Getting the right size window air conditioner for a room is necessary otherwise it may not cool the room completely.
- If a unit is too small it will not cool the room and a unit will run constantly.
- If a unit is too big for a room it will quickly cool a room and shut off which can run up an electrical bill.
Air conditioners use the most power when they startnup which makes an oversized unit use more electricity with it constantly starting and stopping.
Having the correct window unit for a room will make it start and run for the right amount of time cooling a room the best possible way.
So What Is the Right Size A/C Window Unit?
All air conditioners use what is called BTU (British Thermal Units) to measure the amount of cooling power they have.
The square feet a room has is all the information needed to get the right window unit.
To get the BTUs needed device the number by .05 which will give the size needed for the room.
For example, the 10 X 15 = 150 square feet.
150 / .05 = 3,000 BTUs
One thing to keep in mind while sizing a unit is other factors such as how well insulated the room is, are doors constantly being opened, how hot does the outside temperature get, and so on.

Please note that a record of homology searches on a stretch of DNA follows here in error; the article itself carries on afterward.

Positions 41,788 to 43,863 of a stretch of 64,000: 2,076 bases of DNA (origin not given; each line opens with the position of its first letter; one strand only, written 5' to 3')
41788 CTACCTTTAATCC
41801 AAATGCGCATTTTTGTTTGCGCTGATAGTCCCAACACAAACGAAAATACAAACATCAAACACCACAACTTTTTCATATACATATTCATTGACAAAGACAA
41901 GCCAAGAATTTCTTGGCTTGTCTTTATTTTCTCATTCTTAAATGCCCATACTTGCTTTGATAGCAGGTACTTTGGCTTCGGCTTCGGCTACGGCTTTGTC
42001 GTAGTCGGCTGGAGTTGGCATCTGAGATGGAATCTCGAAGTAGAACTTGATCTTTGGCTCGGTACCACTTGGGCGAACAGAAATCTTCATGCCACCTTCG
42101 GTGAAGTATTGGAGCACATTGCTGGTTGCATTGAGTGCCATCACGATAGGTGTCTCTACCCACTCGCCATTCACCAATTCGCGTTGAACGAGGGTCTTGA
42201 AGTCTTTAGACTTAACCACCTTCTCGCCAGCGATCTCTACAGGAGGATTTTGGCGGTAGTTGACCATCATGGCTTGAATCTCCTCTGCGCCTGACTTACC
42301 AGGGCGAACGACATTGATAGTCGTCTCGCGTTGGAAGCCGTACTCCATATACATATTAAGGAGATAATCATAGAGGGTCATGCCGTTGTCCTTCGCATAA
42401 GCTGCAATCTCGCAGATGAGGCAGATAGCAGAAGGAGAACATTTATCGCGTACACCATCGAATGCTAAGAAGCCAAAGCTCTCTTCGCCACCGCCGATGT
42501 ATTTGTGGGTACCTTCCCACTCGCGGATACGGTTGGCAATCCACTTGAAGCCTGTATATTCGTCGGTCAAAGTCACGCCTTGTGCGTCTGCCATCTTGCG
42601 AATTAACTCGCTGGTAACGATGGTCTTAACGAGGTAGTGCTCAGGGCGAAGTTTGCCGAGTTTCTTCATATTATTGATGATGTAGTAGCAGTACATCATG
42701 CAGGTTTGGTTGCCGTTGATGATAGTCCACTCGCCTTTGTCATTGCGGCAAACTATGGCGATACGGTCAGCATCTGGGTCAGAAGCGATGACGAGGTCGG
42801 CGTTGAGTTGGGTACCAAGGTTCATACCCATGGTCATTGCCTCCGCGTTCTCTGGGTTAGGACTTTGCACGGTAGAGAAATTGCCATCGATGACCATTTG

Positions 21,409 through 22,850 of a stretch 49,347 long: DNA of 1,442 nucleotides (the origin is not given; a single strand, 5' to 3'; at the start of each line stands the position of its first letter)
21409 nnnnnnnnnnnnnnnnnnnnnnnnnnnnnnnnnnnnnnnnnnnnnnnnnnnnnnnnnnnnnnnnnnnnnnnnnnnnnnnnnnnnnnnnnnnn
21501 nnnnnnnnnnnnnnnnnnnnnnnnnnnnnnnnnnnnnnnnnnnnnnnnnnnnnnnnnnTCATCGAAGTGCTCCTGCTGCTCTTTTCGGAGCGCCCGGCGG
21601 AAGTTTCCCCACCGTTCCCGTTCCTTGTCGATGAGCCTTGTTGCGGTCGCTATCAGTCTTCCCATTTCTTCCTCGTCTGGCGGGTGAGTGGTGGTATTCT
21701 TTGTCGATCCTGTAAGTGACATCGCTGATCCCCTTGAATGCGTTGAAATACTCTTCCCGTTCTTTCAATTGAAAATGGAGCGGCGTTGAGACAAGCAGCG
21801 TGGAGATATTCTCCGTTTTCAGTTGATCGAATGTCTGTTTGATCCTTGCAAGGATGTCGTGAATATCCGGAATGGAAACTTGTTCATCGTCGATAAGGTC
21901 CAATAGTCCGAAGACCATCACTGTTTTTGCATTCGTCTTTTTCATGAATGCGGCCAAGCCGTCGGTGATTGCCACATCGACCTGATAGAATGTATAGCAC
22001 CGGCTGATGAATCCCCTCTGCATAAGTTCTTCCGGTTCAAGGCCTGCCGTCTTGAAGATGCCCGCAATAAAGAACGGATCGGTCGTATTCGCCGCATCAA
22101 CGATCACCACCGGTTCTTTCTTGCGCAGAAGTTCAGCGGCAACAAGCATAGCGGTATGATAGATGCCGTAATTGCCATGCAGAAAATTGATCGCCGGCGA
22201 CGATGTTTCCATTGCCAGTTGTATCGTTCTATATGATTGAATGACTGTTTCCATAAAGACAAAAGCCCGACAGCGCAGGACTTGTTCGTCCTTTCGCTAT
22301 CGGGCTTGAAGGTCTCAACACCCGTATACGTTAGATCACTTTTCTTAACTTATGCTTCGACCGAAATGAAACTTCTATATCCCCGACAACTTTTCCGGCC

Most will find that a slightly bigger unit is needed.
Window Air Conditioner Sizing Chart
|AREA SIZE SQ FT||BTU'S NEEDED
|100 to 150 Sq Ft||5,000 BTUs|
|150 to 250 Sq Ft||6,000 BTUs
|250 to 300 Sq Ft||7,000 BTUs
|300 to 350 Sq Ft||8,000 BTUs
|350 to 400 Sq Ft||9,000 BTUs
|400 to 450 Sq Ft||10,000 BTUs
|450 to 550 Sq Ft||12,000 BTUs
|550 to 700 Sq Ft||14,000 BTUs
|700 to 1,000 Sq Ft||18,000 BTUs
|1,000 to 1,200 Sq Ft||21,000 BTUs
Getting the right size window air conditioner for a room can be critical to get the best cooling for the lowest running cost.
While on paper simple math will give a rough idea in the real world other factors need to be taken into consideration.
For example, a kitchen will need a bigger unit to help dissipate heat, or a room that is poorly insulated.
Often it can take a bit of trail and error for most with the above a generalization.
When buying a unit keep in mind the efficiency rating and other factors such as how quiet a unit is also plays a role.